How have soybeans changed over the past century, and what can growers learn from this evolution?
Purdue University agronomy professor Shaun Casteel has some answers. Speaking at the recent Ontario Certified Crop Advisor annual conference, Casteel shared insights from his research comparing varieties from 1923 to those available in 2011.
In this episode of Real Agriculture Soybean School, Casteel discusses the significant changes in newer varieties, including a much higher N removal rate and higher N allocation in plant leaves. He also notes how the bulk of N and P uptake happens after the R6 stage. Typically, most soybean management is wrapped up by the R3 to R4 stage, but with so much happening in the later stages, Casteel believes growers need to consider how they can better manage their crops later in the season.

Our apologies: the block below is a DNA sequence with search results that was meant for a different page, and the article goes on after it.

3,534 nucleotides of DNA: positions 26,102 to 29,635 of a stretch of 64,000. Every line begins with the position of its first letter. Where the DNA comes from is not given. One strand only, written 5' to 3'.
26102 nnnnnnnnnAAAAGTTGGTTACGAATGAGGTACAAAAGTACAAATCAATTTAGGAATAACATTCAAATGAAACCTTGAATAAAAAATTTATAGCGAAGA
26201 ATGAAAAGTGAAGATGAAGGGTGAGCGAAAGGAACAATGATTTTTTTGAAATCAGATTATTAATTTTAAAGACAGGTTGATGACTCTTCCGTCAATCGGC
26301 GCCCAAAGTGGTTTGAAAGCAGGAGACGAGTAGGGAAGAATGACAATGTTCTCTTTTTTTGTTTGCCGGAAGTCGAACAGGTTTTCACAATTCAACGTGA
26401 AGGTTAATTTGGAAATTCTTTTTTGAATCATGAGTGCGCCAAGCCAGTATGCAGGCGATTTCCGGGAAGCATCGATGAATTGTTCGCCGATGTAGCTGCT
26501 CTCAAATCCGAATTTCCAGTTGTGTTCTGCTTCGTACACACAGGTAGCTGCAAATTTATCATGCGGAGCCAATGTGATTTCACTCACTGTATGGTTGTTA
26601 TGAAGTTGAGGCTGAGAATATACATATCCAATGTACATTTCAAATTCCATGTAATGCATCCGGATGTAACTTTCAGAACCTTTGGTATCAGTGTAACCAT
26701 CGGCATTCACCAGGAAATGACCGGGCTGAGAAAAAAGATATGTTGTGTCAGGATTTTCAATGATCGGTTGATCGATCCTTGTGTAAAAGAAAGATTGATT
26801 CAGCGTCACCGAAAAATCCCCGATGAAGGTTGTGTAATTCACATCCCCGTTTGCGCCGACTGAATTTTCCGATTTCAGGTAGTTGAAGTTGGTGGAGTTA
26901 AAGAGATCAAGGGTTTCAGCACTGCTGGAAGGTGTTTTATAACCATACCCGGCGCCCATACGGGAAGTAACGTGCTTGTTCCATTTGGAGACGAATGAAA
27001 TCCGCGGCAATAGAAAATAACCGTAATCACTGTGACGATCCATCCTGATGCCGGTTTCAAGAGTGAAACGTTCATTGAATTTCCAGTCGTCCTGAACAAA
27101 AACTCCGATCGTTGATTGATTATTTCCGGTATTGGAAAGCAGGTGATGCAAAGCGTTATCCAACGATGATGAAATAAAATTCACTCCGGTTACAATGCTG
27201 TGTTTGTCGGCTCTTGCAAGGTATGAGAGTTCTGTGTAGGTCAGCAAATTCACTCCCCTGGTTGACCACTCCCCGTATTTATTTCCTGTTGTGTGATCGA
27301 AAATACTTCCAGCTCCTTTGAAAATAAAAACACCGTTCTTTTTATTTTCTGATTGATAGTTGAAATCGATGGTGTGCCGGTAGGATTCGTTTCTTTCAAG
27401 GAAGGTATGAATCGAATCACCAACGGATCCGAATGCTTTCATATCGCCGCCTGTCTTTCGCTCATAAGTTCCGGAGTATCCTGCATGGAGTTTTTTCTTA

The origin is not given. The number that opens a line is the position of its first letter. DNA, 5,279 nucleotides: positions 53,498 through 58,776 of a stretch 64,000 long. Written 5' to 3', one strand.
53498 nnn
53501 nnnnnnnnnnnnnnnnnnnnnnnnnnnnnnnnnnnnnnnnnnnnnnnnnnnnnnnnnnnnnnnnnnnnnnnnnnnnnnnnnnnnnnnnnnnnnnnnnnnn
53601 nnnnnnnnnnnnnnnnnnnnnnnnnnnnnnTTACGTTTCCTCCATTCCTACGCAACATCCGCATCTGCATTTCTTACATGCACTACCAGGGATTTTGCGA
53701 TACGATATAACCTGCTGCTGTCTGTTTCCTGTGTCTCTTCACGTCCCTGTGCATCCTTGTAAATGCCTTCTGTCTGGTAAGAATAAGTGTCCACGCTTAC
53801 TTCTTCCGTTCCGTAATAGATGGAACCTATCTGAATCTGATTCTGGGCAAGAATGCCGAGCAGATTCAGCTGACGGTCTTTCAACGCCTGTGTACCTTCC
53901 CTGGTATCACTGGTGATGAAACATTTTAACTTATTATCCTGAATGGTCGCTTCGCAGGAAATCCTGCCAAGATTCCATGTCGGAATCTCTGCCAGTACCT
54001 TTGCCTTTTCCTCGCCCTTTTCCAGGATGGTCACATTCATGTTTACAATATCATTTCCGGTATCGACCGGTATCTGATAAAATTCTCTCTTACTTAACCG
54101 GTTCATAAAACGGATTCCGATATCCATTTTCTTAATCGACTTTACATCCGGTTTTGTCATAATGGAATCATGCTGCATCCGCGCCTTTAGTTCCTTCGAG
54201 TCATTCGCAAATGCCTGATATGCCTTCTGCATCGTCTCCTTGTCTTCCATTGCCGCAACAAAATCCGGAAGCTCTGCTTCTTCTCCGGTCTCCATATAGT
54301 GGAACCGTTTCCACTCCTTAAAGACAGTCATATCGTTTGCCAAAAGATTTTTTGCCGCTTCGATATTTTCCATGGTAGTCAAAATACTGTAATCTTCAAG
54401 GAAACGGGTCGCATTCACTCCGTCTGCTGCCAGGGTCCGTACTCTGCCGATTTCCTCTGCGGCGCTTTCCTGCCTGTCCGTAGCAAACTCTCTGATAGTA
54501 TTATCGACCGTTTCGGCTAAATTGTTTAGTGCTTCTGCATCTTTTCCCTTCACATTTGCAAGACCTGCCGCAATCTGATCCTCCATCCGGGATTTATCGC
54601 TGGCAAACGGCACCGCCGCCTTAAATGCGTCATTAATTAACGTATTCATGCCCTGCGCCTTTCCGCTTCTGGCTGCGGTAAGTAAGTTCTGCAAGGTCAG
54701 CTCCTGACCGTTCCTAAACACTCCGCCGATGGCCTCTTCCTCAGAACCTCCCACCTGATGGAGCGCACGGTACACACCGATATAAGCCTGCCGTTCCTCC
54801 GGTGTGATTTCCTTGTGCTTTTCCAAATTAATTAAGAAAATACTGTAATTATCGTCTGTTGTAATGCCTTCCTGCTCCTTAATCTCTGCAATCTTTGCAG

To make better late-season management decisions, however, researchers need a better understanding of soybean nutrient requirements, says Casteel. He notes that most of the base soybean fertility work scientists and agronomists rely on was done in the 1970s.
He believes a stronger understanding of soybean fertility will allow growers to build programs that target 50 or 70 bushels per acre based on a better understanding of nutrient removal rates and individual field soil fertility levels. He also feels growers have to change their mindset when it comes to managing the crop. Traditionally, soybeans have been expected to prosper based on the scraps left over from the corn crop. That has to change, says Casteel.
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